The Last Selfie on Earth | AI-generated selfie photographs show what the last day on Earth may look like. They depict some quite horrific visions of how it all may end. All thanks to DALL-E 2, an artificial intelligence picture generator.

But what about AI in cyber security?

The Last Selfie on Earth… Artificial intelligence (AI) technologies, such as machine learning and natural language processing, give speedy insights to break through the noise of daily cyber security alerts. 

These tools compile threat intelligence from millions of academic papers, blogs, and news reports.

But there are signs that hackers are also using AI to further their campaigns. Despite the many positive applications of artificial intelligence and machine learning, our adversaries have discovered methods to utilize them to their ends.

Cloud computing facilitates quick and easy AI experimentation and the development of robust learning models.

A few examples of how hackers are using AI include:

1. Putting viruses to the test using artificial intelligence tools | The Last Selfie on Earth

There are several methods in which attackers might employ machine learning. The first and most accessible is for attackers to construct their own machine learning environments, modelling their malware and attack techniques to learn what defenders are looking for in terms of events and behaviours.

Complex malware, for instance, may tamper with system libraries and components, launch processes in memory, and make network connections to domains controlled by the attacker. When taken as a whole, these actions constitute what is described as a “tactical, technical, and operational profile” (TTPs). Furthermore, TTPs may be observed by machine learning models, which can then utilize to improve their detection skills.

Adversaries might circumvent defenders that rely on AI-based techniques to identify attacks by quietly and regularly changing indications and behaviors by watching and anticipating how security teams recognize TTPs.

2. Destroying AI with bad information

In addition to using machine learning and artificial intelligence, attackers poison AI models with false data to infiltrate environments. Accurate and repeatable detection profiles in machine learning and AI models require properly labelled data samples. Attackers can fool AI models into thinking attack behaviours are not malicious if they introduce innocuous files that appear normal or create patterns of activity that prove false positives.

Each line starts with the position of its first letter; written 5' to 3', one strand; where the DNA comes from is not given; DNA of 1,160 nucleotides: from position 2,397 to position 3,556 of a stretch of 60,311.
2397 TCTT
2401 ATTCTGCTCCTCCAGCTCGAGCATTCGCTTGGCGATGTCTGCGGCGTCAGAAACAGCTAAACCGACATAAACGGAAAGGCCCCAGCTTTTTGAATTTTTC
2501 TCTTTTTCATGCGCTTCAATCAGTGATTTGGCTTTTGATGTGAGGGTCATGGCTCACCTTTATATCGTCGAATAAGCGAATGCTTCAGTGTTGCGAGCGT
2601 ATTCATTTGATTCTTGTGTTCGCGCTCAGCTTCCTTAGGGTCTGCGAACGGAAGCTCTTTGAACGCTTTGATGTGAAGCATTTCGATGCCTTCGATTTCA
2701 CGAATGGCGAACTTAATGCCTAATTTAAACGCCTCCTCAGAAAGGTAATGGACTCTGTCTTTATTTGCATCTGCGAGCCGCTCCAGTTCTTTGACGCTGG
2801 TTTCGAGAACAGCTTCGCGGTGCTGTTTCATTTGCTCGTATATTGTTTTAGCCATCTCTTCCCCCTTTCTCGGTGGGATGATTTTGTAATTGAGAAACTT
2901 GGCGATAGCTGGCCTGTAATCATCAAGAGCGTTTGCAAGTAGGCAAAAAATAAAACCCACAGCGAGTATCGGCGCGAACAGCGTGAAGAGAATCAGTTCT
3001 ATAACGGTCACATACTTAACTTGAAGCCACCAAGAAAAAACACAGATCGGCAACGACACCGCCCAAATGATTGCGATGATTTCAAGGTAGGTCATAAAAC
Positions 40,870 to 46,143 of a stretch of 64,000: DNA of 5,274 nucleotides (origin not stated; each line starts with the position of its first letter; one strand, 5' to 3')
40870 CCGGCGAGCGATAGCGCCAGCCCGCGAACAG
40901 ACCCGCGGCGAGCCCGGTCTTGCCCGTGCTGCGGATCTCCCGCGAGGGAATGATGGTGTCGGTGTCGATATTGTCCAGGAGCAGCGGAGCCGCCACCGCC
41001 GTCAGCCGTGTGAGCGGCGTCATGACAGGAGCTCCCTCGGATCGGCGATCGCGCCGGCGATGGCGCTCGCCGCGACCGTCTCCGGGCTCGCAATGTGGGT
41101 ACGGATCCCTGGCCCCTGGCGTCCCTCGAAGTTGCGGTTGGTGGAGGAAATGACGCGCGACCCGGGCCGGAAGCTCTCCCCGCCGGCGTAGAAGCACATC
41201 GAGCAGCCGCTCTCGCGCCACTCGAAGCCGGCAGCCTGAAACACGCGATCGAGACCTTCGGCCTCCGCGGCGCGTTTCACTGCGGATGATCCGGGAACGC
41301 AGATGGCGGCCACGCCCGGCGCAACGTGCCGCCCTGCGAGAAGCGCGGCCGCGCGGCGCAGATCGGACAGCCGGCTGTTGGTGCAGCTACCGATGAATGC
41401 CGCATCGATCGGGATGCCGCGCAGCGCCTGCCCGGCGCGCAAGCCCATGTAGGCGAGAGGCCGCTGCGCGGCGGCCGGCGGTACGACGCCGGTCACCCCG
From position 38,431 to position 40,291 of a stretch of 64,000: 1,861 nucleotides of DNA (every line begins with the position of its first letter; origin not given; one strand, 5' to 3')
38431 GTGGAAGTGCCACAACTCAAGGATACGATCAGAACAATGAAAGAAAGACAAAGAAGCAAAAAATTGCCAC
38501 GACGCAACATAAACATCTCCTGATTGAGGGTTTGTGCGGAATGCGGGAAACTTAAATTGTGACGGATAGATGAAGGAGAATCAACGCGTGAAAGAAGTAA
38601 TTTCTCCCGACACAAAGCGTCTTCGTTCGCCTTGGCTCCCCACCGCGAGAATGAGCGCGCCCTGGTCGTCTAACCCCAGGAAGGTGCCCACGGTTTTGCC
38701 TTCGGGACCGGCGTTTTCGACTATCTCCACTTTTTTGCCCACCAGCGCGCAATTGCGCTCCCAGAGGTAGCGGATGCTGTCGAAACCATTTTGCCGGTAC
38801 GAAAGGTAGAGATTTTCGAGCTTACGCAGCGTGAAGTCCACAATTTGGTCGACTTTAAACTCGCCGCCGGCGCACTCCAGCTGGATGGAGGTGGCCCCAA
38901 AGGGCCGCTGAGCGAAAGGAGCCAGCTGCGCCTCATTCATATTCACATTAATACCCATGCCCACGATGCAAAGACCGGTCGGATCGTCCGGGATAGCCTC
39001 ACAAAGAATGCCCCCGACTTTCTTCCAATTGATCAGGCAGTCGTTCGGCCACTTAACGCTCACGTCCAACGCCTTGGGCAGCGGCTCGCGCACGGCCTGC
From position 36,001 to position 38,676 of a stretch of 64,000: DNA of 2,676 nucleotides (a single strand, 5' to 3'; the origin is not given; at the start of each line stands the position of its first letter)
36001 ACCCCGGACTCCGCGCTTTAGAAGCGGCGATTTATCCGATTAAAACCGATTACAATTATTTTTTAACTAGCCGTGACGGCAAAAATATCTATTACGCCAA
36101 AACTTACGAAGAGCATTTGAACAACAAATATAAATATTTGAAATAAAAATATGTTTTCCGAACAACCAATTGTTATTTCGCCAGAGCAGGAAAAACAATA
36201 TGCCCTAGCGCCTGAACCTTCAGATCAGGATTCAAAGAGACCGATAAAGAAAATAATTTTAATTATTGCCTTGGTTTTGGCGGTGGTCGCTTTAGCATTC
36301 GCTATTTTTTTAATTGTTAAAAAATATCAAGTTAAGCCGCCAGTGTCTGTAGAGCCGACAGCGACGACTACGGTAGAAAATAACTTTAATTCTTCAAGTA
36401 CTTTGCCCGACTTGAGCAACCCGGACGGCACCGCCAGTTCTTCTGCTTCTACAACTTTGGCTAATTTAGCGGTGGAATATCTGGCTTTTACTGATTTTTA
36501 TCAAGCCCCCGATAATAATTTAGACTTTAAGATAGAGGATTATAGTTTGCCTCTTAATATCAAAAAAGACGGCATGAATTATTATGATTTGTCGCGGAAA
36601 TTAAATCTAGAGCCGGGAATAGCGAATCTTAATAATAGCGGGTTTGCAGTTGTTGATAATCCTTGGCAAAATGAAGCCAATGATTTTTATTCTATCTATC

Attackers can likewise introduce malicious files that have been deemed safe by AI training to poison AI models.

3. Plotting the locations of currently-available AI models

Intruders are always looking for new ways to map the AI models employed by cyber security companies and operation teams. When attackers get insight into the inner workings of AI models, they are better equipped to disrupt machine learning processes and models during their cycles. This can make the model more susceptible to manipulation by hackers, who can then use the model to their advantage in attacks. Additionally, hackers can use this to their advantage by subtly altering data to thwart pattern-based detection.

How to Protect Against AI-Based Attacks?

It is incredibly tough to defend against AI-focused attacks. First, security professionals must guarantee that data labels used in learning models and pattern creation are correct. By ensuring that data has precise label identities, the data sets required to train models are likely to shrink, which is detrimental to AI efficiency.

Second, introducing adversarial strategies and tactics during modelling can assist align pattern recognition with tactics encountered in the wild for those constructing AI security detection models.

The TrojAI Software Framework (https://arxiv.org/pdf/2003.07233.pdf), created by Johns Hopkins University researchers, can aid in the generation of AI models for Trojans and other malware patterns.

Also, TextFooler (https://arxiv.org/pdf/1907.11932.pdf), a tool developed by MIT researchers, accomplishes the same for natural language patterns and might be valuable in developing more robust AI models that detect concerns such as bank fraud.

As AI becomes more critical, attackers will try to surpass defences’ efforts by doing their research. To protect against attackers, security personnel must remain up to speed on their strategies.


Rhyno delivers a range of activities that combine to fully protect your infrastructure and data from cybercriminals, anywhere and everywhere, 24/7/365.


About Rhyno Cybersecurity Services

Rhyno Cybersecurity is a Canadian-based company focusing on 24/7 Managed Detection and Response, Penetration Testing, Enterprise Cloud, and Cybersecurity Solutions for small and midsize businesses.

Our products and services are robust, innovative, and cost-effective. Underpinned by our 24x7x365 Security Operations Centre (SOC), our experts ensure you have access to cybersecurity expertise when you need it the most.

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